Non-investment grade bonds can also provide an attractive hedge against changes in junk bond market conditions or economic downturns. Suppose there’s a period of economic recession or junk bond market volatility. In that case, a high-yield bond may remain competitively priced while other investment vehicles become too volatile or suffer losses due to unpredictable events. As such, they can provide stability and protection during uncertain times.
Junk Bond Examples
Junk bonds can be found in various sectors, from energy to technology and retail. Below are some examples of companies that have issued junk bonds:
- Ford: While Ford has been rated an investment-grade bond in the past, it lost its rating in 2020 and became a junk bond. Amid the COVID-19 pandemic and the global collapse of the economy, Ford lost its “Rising Star” status and became a junk bond. Since then, Ford began issuing non-investment grade bonds, which trade at a premium because of the company’s robust legacy.
- Netflix: As a growth-oriented company, Netflix offered free streaming services to its customers for an extended period, resulting in negative free cash flow. The company started issuing junk bonds, which traded at a premium, to raise cash to fund its in-house production of movies and TV shows. The value of Netflix bonds has significantly increased, earning the company a “Rising Star” status. The company’s improving low credit rating will likely see Netflix achieve an investment-grade status in the future.
- Tesla: Tesla received an S&P rating of B- in 2014 after issuing a fixed-rate bond with a maturity date of March 1, 2021. Its focus on growth saw Tesla get an S&P rating upgrade to BB- from B+ in October 2020. The company is slowly making progress toward becoming an investment-grade bond.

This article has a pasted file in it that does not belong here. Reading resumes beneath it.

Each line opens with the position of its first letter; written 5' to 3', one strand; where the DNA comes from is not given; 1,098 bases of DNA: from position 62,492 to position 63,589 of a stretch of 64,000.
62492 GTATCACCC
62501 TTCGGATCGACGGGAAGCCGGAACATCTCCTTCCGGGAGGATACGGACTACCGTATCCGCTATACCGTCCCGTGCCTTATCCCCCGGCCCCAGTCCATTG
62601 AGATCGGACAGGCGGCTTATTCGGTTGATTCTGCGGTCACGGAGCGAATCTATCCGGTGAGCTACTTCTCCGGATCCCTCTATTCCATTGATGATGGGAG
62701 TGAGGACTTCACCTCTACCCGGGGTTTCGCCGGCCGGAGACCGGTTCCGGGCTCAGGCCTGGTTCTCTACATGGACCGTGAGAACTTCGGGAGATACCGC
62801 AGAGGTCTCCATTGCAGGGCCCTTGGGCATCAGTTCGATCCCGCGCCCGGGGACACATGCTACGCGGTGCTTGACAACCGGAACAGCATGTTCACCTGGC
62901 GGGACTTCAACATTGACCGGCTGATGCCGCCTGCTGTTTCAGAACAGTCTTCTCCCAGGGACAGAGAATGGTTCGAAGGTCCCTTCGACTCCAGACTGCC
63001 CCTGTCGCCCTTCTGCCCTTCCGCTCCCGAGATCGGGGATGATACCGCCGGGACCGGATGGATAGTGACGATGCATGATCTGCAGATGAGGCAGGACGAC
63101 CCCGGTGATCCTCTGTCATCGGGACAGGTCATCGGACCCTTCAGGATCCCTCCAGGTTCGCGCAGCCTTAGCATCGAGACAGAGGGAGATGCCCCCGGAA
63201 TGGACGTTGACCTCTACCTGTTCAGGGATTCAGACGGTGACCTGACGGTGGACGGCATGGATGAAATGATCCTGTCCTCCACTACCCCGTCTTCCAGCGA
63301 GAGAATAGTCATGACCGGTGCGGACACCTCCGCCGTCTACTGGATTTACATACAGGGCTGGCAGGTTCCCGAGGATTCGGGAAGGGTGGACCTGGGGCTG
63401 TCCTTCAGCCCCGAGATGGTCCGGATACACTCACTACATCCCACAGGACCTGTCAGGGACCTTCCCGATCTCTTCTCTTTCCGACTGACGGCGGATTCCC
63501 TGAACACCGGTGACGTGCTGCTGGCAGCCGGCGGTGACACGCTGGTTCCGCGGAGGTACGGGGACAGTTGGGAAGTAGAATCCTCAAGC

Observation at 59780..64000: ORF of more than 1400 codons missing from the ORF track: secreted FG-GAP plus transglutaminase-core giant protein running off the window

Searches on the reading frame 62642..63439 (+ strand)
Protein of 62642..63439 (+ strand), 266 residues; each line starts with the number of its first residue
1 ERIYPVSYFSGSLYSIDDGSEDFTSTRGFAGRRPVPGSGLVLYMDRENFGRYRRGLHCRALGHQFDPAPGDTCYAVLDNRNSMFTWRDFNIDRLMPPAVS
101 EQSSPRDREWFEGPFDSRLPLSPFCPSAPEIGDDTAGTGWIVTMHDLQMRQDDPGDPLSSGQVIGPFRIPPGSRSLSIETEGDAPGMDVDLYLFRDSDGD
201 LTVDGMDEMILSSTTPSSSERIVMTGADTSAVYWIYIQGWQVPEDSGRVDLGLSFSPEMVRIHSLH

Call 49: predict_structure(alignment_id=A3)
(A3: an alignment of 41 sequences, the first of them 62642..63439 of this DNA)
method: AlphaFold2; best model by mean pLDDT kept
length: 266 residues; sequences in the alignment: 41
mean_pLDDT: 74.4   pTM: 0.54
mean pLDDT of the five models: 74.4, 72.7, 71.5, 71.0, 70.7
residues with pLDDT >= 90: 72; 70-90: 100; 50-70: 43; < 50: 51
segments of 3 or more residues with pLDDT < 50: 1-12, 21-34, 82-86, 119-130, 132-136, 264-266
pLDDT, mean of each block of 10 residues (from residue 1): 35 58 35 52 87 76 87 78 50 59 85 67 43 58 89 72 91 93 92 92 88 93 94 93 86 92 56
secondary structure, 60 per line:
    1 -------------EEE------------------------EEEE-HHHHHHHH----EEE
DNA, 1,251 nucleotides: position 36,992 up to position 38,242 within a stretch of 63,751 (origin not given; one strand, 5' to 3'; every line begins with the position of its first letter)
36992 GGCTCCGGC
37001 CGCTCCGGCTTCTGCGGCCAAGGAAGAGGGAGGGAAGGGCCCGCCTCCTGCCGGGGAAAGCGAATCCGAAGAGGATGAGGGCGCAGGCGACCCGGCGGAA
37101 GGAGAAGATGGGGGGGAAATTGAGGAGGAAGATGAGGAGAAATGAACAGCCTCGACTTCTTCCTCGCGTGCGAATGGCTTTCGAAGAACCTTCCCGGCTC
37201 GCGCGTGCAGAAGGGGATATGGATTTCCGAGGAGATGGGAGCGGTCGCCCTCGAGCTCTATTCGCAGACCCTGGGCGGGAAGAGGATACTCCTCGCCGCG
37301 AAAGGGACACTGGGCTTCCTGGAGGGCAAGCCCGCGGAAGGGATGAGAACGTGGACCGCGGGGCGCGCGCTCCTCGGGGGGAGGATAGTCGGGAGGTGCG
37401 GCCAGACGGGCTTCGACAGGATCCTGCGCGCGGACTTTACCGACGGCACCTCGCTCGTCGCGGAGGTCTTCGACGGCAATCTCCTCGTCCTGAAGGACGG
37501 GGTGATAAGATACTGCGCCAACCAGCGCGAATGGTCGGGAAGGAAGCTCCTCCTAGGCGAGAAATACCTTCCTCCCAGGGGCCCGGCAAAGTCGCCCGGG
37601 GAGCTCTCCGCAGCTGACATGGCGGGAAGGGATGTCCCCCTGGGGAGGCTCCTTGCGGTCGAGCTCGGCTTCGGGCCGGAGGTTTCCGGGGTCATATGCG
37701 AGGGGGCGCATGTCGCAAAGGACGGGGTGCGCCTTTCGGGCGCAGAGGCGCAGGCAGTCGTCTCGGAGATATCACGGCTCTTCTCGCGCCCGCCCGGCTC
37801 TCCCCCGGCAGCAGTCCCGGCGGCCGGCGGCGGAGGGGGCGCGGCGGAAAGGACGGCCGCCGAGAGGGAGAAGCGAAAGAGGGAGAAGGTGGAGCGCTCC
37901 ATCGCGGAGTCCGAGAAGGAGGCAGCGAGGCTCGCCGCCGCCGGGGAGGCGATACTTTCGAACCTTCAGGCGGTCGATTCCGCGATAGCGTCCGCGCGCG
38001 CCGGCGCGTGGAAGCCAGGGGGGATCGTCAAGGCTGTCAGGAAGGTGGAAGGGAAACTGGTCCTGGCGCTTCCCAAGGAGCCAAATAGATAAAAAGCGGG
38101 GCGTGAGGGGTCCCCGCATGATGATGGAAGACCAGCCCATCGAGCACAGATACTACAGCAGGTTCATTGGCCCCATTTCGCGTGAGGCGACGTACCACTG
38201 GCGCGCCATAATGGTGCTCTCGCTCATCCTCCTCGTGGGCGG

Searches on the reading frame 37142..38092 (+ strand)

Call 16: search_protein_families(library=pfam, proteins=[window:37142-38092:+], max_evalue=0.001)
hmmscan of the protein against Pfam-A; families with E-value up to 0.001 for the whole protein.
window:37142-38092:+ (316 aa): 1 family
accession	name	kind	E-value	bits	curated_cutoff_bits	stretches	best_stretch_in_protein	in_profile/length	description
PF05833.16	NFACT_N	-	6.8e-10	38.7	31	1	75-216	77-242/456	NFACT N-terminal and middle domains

How To Buy Junk Bonds
Investors can buy junk bonds using two common ways:
Buy Individual Bonds
Purchasing individual junk bonds is a popular method of investing in high-yield debt securities. You can buy individual junk bonds through several channels, including investment banks, brokerages, and even directly from the issuer.
When purchasing individual bonds, you should consider the issuer’s overall financial objectives, risk tolerance, and liquidity needs before investing in these instruments. It’s also essential to understand the issuer’s creditworthiness and review the terms of any bond being purchased. However, having individual junk bonds in your portfolio is very risky, as there’s a high likelihood of losing money.
Invest in Bond Funds
If you want to jump into the world of junk debt investing but don’t know the best bonds to pick, investing in bond funds may be a great option. Most of these funds are actively managed by a professional manager, meaning you won’t have to pick them yourself.
Junk bond funds are mutual funds composed of bonds from various issuers. By pooling together a variety of bonds, you can diversify your portfolio and lower the risk associated with investing in individual bonds. When you purchase a junk bond fund, you essentially don’t own the underlying bond but instead a proportionate piece of the fund itself. Since bond funds are highly liquid, you can sell at any time.
Pros and Cons of Junk Bonds
Investing in junk bonds is a great way to diversify your portfolio, but it’s not for everyone. Weighing the pros and cons will help you decide whether it’s the right investment for you.
- High yields: While junk bonds are highly volatile, they historically offer higher interest rates than other fixed-income debt securities.